Tuesday, July 10, 2007

Pancuronium = Pain relief? For whom?

Kevin, MD pointed out this story of death in a UK Neonatal ICU.

A British medical consultant (the equivalent of a neonatologist in the US), was treating 2 very pre-term babies whose condition had become hopeless - or nearly so. With the parents in agreement, he removed the babies from their ventilators in order to permit them to die. I don't have any issues with this part of the story. It's something that is done more frequently than most people know. It is not ethically different to withdraw life support than never to start it - more difficult for the families, but not different ethically.

The babies were given morphine to help keep them comfortable -- again, the ethical choice. Suffering should not be permitted in the course of dying if it is in our power to prevent it. The dose was not too large. If anything, he gave too small a dose, because the babies began agonal breathing. Gasping. If they were adequately sedated, they wouldn't be uncomfortable, but there is simply no way for them to tell us, so their parents were understandably disturbed by the gasping.

The physicians choice, apparently, was not to administer more morphine, but instead to give a drug called pancuronium (Pavulon) which paralyzes the muscles. It doesn't provide ANY relief from any sort of distress. It stops the breathing and almost certainly speeds up the dying process. Death by suffocation.

The article does a fairly good job of laying out the realities of dying infants and the distress of their parents. I have a great deal of sympathy for the parents. I am horrified at the physician's choice - not so much because it hastened death, but because of the mechanism. Imagine being paralyzed, but fully aware. Just as we have no way of knowing if those babies were suffering before he gave them the Pavulon, we have no way of knowing if they had any relief from suffering. They may have been totally aware of being unable to breathe. Worse than gasping? I don't know, but it's not something I'd want to find out.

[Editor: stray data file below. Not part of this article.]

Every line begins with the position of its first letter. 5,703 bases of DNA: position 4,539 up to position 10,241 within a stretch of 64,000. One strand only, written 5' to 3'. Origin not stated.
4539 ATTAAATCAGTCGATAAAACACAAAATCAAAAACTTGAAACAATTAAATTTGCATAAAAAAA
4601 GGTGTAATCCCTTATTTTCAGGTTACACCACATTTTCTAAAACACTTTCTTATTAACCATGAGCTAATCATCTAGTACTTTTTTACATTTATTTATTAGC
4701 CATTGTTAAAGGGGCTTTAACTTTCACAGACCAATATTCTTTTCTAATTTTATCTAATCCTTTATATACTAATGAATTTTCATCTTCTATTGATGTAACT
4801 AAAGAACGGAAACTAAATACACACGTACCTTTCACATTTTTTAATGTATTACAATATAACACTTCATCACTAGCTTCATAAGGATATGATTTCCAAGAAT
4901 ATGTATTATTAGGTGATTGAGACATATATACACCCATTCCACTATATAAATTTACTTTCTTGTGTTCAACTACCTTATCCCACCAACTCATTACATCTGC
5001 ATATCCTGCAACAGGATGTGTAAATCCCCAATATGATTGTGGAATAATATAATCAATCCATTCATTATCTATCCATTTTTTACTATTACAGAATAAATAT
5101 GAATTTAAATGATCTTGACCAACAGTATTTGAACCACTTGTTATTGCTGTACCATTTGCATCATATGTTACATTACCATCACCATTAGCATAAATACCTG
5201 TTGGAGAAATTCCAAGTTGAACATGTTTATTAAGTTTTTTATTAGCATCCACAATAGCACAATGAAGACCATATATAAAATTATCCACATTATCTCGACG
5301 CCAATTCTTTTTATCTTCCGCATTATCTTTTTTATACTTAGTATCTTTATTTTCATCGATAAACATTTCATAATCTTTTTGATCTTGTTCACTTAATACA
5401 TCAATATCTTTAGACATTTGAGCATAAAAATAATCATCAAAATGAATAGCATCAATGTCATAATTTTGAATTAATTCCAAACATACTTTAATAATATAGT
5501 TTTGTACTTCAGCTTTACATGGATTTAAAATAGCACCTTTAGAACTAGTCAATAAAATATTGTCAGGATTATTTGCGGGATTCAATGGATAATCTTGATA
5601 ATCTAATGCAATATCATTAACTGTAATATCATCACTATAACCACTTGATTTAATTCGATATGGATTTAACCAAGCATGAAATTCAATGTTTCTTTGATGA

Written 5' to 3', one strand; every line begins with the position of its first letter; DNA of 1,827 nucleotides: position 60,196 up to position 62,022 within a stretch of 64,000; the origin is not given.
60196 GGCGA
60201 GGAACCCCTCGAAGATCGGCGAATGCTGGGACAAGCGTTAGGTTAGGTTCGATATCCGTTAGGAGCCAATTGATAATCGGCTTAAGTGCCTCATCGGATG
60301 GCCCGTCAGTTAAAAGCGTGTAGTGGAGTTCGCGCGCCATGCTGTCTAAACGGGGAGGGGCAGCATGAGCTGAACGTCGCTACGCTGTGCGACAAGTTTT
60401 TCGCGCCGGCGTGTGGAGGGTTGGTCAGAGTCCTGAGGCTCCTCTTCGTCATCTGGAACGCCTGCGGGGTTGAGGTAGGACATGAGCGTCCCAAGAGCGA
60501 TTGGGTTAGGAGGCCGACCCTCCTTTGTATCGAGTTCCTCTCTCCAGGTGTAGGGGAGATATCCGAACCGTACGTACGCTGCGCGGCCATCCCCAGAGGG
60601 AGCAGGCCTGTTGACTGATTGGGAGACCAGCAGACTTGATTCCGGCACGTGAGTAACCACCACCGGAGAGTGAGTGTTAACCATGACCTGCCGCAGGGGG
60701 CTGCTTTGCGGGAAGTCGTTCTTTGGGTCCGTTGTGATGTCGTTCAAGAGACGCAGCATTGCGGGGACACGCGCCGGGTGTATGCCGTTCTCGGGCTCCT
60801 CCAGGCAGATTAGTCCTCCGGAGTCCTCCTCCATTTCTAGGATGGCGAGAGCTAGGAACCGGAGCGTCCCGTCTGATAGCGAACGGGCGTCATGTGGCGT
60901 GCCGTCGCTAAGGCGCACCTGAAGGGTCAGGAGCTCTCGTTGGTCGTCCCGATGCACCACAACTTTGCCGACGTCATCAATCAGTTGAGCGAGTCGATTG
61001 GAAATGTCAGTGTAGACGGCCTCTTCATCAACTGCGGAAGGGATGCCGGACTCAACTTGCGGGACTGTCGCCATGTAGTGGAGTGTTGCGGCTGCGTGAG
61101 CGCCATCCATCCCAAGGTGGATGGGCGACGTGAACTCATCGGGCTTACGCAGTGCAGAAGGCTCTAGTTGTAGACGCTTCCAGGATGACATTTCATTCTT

He may have been treating the parents' distress, and possibly his own, but he did NOTHING for that baby by giving the Pavulon.

I have friends who were present when a neonatologist suggested using Pavulon when a baby was taken off the ventilator. The nurses in the room made it quite clear that this was not an acceptable course of action, and he prescribed morphine in doses adequate to keep the baby comfortable instead. I wasn't present, so I don't know how much gasping occurred, but the parents were assured that the baby had enough medication to be comfortable in spite of any gasping. Death was not immediate, but did not drag on for hours either, according to the nurses present.

I would love to know what conversation took place between the British physician and the nurses there. Did they try to persuade him to take another course of action, or did they simply watch and then report him afterwards? I sincerely hope it was the former and not the latter.

So what is Pavulon used for? It is used - with the patient intubated, ventilated, and under general anesthesia or very heavy sedation - to achieve complete muscle relaxation - paralysis, if you prefer, because it prevents voluntary muscle movement. When the patient is under general anesthesia or heavily sedated, this can be theraputic. It is necessary for many kinds of surgery and it is beneficial when there is no other way to ventilate a patient who is struggling in spite of heavy sedation. Without the anesthesia or sedation? It's called anesthesia awareness, and adults who've been through it are traumatized.